Whilst there’s no real challenge to the game though, there’s no denying that it’s satisfying throughout. The guns feel great to use, manually re-loading in slow motion looks cool, and the objectives themselves are well varied. You’re never really ever tested, but with the combination of the shooting mechanics being enjoyable and never knowing what you’ll have to do with a gun next, it’s hard not to be kept satisfied throughout.
Throughout all of the levels are an assortment of hidden stars that you need to shoot to collect, with forty-eight scattered across the game in all. Finding all of these will certainly give the player incentive to replay through some of the levels, and believe me, some are incredibly well hidden and will demand a keen eye from the player. I don’t typically find myself going out of the way to find all of the collectibles in a game, but given the short levels and the size of the environments in The American Dream, it actually proved to be an enjoyable little endeavour. It’s not the sort of game that really demands multiple playthroughs too, so they’re a good addition that give you, quite literally, ‘more bang for you buck’.
Whilst everything functioned well for the most part, I did stumble across a few issues with bugs whilst playing The American Dream. Sometimes levels wouldn’t progress, with them seemingly getting to a certain point and then not loading in a vital object or narrative monologue from Buddy. The only solution would be to restart the chapter, which isn’t the end of the world given their short length, but could prove to be a little frustrating nonetheless.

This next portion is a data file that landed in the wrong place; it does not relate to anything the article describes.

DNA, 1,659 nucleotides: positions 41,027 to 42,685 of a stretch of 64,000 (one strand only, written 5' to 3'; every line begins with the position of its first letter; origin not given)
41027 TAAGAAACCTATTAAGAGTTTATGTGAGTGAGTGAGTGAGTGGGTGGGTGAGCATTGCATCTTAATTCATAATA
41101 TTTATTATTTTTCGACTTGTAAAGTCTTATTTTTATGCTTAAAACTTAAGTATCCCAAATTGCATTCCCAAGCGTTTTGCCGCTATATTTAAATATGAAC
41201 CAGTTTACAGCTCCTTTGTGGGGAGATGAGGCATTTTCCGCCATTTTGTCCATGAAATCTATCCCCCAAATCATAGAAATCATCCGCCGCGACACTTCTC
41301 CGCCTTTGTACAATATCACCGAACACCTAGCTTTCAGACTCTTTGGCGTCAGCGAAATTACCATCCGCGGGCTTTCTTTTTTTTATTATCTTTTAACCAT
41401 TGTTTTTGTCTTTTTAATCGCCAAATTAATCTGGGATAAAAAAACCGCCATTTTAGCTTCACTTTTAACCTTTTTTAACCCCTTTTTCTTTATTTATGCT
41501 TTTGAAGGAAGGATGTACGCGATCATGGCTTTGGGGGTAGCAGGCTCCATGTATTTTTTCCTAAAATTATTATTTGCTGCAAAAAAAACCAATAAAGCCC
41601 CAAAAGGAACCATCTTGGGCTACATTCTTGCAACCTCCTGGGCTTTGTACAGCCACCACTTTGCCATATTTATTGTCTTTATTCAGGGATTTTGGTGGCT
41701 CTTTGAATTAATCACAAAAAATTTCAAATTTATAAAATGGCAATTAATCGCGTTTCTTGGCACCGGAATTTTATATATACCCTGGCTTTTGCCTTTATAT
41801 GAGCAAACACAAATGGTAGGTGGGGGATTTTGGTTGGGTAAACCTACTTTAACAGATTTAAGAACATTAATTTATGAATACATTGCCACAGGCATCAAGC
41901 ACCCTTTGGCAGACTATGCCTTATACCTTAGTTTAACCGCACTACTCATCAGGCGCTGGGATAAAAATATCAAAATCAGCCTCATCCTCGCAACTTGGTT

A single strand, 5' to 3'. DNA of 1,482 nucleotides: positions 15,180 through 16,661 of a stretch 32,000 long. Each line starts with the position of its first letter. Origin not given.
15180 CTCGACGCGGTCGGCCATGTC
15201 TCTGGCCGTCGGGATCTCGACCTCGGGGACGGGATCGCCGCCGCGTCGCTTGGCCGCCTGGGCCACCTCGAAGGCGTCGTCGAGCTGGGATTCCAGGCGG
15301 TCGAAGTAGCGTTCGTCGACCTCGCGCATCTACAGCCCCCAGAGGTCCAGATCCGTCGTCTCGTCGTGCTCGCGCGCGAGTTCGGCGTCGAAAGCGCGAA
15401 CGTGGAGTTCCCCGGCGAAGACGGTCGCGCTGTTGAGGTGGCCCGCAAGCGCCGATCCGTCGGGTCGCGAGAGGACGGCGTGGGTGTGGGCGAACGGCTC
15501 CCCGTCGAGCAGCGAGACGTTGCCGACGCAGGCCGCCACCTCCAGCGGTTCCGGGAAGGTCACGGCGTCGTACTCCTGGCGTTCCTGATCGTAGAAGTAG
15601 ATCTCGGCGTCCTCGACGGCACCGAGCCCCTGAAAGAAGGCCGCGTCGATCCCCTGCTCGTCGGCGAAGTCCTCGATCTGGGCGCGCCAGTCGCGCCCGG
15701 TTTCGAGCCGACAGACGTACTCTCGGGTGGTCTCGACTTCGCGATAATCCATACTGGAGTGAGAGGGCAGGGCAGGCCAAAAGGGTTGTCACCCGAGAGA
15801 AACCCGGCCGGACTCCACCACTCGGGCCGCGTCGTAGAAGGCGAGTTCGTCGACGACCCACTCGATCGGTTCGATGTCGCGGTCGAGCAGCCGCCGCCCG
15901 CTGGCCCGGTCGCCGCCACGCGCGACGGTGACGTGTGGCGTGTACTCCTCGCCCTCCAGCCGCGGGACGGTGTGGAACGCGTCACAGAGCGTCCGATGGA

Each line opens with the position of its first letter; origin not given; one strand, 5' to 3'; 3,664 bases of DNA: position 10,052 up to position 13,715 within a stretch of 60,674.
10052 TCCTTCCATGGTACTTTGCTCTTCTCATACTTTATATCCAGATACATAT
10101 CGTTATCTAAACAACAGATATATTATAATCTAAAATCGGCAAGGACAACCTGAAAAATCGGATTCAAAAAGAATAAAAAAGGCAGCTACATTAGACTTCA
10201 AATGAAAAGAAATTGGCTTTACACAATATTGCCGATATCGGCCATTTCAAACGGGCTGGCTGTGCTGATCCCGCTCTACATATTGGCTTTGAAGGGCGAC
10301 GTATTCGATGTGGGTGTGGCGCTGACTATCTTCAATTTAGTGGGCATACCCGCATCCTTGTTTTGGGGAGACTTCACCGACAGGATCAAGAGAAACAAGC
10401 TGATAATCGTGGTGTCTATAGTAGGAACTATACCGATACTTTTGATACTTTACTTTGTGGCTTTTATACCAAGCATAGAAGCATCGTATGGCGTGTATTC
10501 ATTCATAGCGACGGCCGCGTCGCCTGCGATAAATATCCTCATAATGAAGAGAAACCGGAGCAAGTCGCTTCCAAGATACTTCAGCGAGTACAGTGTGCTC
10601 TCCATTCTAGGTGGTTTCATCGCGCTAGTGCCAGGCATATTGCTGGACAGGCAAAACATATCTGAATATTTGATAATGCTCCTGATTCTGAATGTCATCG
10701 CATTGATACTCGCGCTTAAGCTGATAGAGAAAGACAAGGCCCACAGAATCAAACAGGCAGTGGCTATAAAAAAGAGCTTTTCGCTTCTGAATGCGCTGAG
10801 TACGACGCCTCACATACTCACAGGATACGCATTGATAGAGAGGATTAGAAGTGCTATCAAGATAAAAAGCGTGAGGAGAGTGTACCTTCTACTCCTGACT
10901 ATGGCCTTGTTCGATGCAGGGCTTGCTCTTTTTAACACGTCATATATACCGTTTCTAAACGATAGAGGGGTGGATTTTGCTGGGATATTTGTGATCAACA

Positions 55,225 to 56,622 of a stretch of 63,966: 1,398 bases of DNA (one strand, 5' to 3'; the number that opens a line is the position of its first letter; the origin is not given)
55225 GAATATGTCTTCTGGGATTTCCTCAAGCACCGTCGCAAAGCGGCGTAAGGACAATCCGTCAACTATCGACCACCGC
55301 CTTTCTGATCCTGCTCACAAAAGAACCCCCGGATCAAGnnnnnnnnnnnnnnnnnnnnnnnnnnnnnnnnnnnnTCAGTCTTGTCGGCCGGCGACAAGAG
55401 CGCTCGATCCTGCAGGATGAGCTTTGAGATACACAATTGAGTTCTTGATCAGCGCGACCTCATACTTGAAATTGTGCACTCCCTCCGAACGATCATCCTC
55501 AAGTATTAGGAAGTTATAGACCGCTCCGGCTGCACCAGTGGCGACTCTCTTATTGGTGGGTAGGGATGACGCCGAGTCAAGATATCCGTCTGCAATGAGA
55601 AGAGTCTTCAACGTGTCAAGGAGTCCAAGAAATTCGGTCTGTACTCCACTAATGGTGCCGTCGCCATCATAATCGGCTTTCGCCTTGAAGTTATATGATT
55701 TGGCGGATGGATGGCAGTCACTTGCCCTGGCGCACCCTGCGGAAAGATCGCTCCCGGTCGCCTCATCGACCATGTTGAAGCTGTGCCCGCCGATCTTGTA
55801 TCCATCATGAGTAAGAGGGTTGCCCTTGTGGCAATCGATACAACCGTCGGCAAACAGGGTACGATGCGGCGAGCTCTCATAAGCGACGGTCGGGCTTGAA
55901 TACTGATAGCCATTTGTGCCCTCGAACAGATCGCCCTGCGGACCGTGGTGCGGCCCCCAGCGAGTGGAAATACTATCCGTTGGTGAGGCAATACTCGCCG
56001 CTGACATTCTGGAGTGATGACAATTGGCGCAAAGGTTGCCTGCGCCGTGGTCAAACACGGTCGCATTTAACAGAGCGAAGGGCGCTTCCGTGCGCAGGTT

The sound levels could be off at times too, with everything being perfectly balanced in one scene but then seeing the music drowning out everything else in the next. Of course, you could fix this in the options menu, except the game wouldn’t let me – I’d adjust the volume sliders in the menu, but it’d change nothing in-game. This sort of thing is easily fixed by the developers so it may not be an issue the next time I play the game, but it was certainly noticeable during my playthrough.
At least the presentation of The American Dream was great though,with the game offering a perfectly re-created 1950s American setting that was charming throughout – the character cut-outs themselves are surprisingly full of personality too, despite being… well… flat. It was just one of those game worlds that’s a pleasure to be a part of, and whilst the game certainly has a hidden dark tone, the environments themselves were cheerful, colourful, and full to the brim with pleasantries.
The sound design also deserves a mention, with the work of the voice actors absolutely on point – Buddy Washington’s narration perfectly encapsulated the vibe of an American spokesman, whilst the humour and his jokes hit the mark too. With its mixture of dark satire and ‘dad jokes’, The American Dream will keep a smile on your face throughout anyway, but it’s further complemented by the splendid job the voice actors do.